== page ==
Continuing a tradition of having a surprise guest, this year’s World of Wearable Art Awards (WOW) in Wellington, New Zealand, saw the country’s prime minister Jacinda Ardern make an appearance on stage modelling at the all-important awards’ ceremony night.
Ardern closed the Aotearoa section of the show wearing Digitally Grown, created by Dylan Mulder, and was very well received by a surprised audience at the TSB Arena.
Prior to this, Helen Clark had made an appearance on stage in 2002 when she was New Zealand’s prime minister.
The 2022 show proved to be a beacon of hope to showcase the power of art during trying times globally, a reminder of how art and creativity can shine in times of darkness. It was one of the best shows the organizers of WOW had done for a while.
At the end of the evening, it was announced that the 2014 World of Wearable Art Awards winner Kate MacKenzie had won the Supreme Award for a second time, for her work Wanton Widow, netting her the top NZ$30,000 prize. MacKenzie, who hails from Hawke’s Bay, entered and won the Open section (a NZ$6,000 prize) with her creation, complete with armour, a mourning cap, and a wheel in tow.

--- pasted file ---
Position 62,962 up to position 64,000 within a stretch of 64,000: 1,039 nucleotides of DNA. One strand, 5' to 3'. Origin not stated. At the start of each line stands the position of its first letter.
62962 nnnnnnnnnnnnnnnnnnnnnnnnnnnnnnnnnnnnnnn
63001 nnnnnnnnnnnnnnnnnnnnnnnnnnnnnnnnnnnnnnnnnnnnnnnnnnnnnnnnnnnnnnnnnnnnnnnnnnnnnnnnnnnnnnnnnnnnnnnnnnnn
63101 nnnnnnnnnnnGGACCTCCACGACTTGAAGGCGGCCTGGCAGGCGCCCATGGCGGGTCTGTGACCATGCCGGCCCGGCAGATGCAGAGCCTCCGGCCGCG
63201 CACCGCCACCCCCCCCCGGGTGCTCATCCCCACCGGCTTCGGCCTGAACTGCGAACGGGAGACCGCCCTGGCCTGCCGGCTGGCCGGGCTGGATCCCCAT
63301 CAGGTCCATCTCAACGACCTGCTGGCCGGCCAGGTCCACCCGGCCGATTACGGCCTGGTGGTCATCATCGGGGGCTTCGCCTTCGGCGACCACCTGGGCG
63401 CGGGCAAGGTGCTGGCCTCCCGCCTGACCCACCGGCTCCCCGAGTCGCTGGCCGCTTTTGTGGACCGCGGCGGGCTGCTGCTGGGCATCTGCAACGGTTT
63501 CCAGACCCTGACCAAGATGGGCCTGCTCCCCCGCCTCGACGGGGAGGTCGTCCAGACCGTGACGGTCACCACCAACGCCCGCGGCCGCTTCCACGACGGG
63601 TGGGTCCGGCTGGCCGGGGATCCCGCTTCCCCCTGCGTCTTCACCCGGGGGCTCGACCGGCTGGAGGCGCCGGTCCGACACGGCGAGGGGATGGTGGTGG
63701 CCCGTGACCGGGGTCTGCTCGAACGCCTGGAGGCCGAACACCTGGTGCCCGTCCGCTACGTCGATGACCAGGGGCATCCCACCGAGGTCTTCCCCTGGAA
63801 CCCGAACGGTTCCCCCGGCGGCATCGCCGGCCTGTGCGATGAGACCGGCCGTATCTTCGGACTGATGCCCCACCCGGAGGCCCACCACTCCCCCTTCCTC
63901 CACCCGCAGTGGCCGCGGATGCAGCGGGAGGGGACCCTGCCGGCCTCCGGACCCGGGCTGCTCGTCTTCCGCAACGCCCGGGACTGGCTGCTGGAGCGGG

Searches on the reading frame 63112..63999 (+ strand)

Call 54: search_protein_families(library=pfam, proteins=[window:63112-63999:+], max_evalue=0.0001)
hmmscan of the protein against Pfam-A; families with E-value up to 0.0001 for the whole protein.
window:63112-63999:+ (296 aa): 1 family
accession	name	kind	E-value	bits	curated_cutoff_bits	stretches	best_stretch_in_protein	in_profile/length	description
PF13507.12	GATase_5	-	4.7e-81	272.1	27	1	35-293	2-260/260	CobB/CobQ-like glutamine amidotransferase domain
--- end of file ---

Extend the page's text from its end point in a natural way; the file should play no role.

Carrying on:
The judges said, ‘We are in awe of the designer’s resourcefulness in use of the vintage china cabinet and Singer sewing machine drawers. It perfectly captures what we mean when we say wearable art. It is refined, sculptural and tells a story.’
The Open section, along with Aotearoa and Avant-garde, returned from previous years, and were joined by Architecture, Elizabethan Era, and Monochromatic for 2022. All up were NZ$185,000 of prize money.
The first round of judging to select the finalists took place in 2021, by a panel comprising WOW founder Dame Suzie Moncrieff, Zambesi designer and co-founder Elisabeth Findlay, sculptor Jeff Thomson, Academy Award-winning (for Elizabeth: the Golden Age) costume designer Alexandra Byrne (Persuasion, Finding Neverland, Thor, Doctor Strange, Murder on the Orient Express , Emma ), costume designer and creative director B. Åkerlund, and co-founder, CEO and creative director of Wētā Workshop, five-time Academy Award winner Sir Richard Taylor.
The judges do not see the identity of the creator of each piece. It is only afterwards that they find out who it is.
Held at the TSB Arena in Wellington, the World of Wearable Art Awards’ show has cemented its reputation as one of the world’s foremost wearable art events, and a stage spectacular. This year’s show has over 100 dancers, kapa haka performers from Ngāti Pōneke, and aerialists. Musicians Estère and Sharn Te Pou feature.
The show will continue to take place at the Arena for the next three weeks, till October 16. It is expected to attract 60,000 people to the venue, with 35,000 travelling from outside Wellington. Tickets are still on sale at www.worldofwearableart.com.
Winners for 2022
A full awards’ list goes online at www.worldofwearableart.com from 1000 UTC (11 p.m. NZDT) on Friday, September 30.
Sopheak Seng is fashion and beauty editor of Lucire.